It is important to note that the training required by 1910.120(e) for employees working at hazardous waste cleanup sites differs from the training required for employees who respond to emergency releases of hazardous substances under 1910.120(q). You state that the Town employee has completed "Hazardous Materials Operator Training 2 through the State of Vermont's Fire Academy." The title of this training suggests that it is intended for employees who respond to emergency releases at the first responder operations level, 1910.120(q)(6)(ii). It should be understood that training under paragraph 1910.120(q) is not normally considered to be "equivalent" to training under paragraph 1910.120(e) because of the different types of work and potential hazards that they cover. However, based on the scenario you provided to us, it appears the Town employee has little or no exposure to hazardous substances and the "Hazardous Materials Operator Training 2" course may cover the necessary 1910.120(e) topics required for the employee's limited role as a truck driver. If this is the case (and, again, it is the employer's responsibility to document the employee's exposure and need for training), then the employee would be able to perform his or her job safely and certification as equivalently trained would be appropriate. The employer must retain a written document which clearly identifies the employee, the person certifying the employee as equivalently trained, the certifier's qualifications, and the training and/or past experience which meets the training requirements.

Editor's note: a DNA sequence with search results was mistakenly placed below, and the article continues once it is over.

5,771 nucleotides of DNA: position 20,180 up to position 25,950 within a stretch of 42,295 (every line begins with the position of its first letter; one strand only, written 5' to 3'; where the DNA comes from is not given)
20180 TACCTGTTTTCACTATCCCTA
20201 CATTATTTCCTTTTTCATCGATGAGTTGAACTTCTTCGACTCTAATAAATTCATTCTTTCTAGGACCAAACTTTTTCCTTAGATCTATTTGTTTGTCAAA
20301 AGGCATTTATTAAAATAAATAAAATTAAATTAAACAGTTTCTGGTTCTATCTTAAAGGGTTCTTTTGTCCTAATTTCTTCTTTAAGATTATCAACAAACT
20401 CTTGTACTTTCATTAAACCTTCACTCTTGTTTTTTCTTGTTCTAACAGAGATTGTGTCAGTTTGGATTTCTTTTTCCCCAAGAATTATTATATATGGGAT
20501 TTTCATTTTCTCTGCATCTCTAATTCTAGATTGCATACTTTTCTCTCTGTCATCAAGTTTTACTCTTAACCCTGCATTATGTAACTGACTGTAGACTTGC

As you are aware, the State of Vermont operates its own occupational safety and health program under a plan approved by Federal OSHA. Under this plan, the Vermont Department of Labor promulgates and enforces occupational safety and health standards under authority of State law, and posts them on its website at http://labor.vermont.gov/?tabid=74. Vermont OSHA also extends its coverage to State and local government employees, such as the Town of Windsor. Although some of Vermont's standards are different, both its standards and interpretations must be at least as effective as Federal OSHA's. For information on the Vermont HAZWOPER standard and its enforcement, we suggest that you contact:
Mr. Robert McLeod, VOSHA Compliance Program ManagerThank you for your interest in occupational safety and health. We hope you find this information helpful. OSHA requirements are set by statute, standards, and regulations. Our interpretation letters explain these requirements and how they apply to particular circumstances, but they cannot create additional employer obligations. This letter constitutes OSHA's interpretation of the requirements discussed. Note that our enforcement guidance may be affected by changes to OSHA rules. Also, from time to time we update our guidance in response to new information. To keep apprised of such developments, you may consult OSHA's website at http://www.osha.gov. If you have any further questions, please feel free to contact the OSHA Office of Health Enforcement at (202) 693-2190.
Richard E. Fairfax, Director
Directorate of Enforcement Programs
Standard Interpretations - Table of Contents|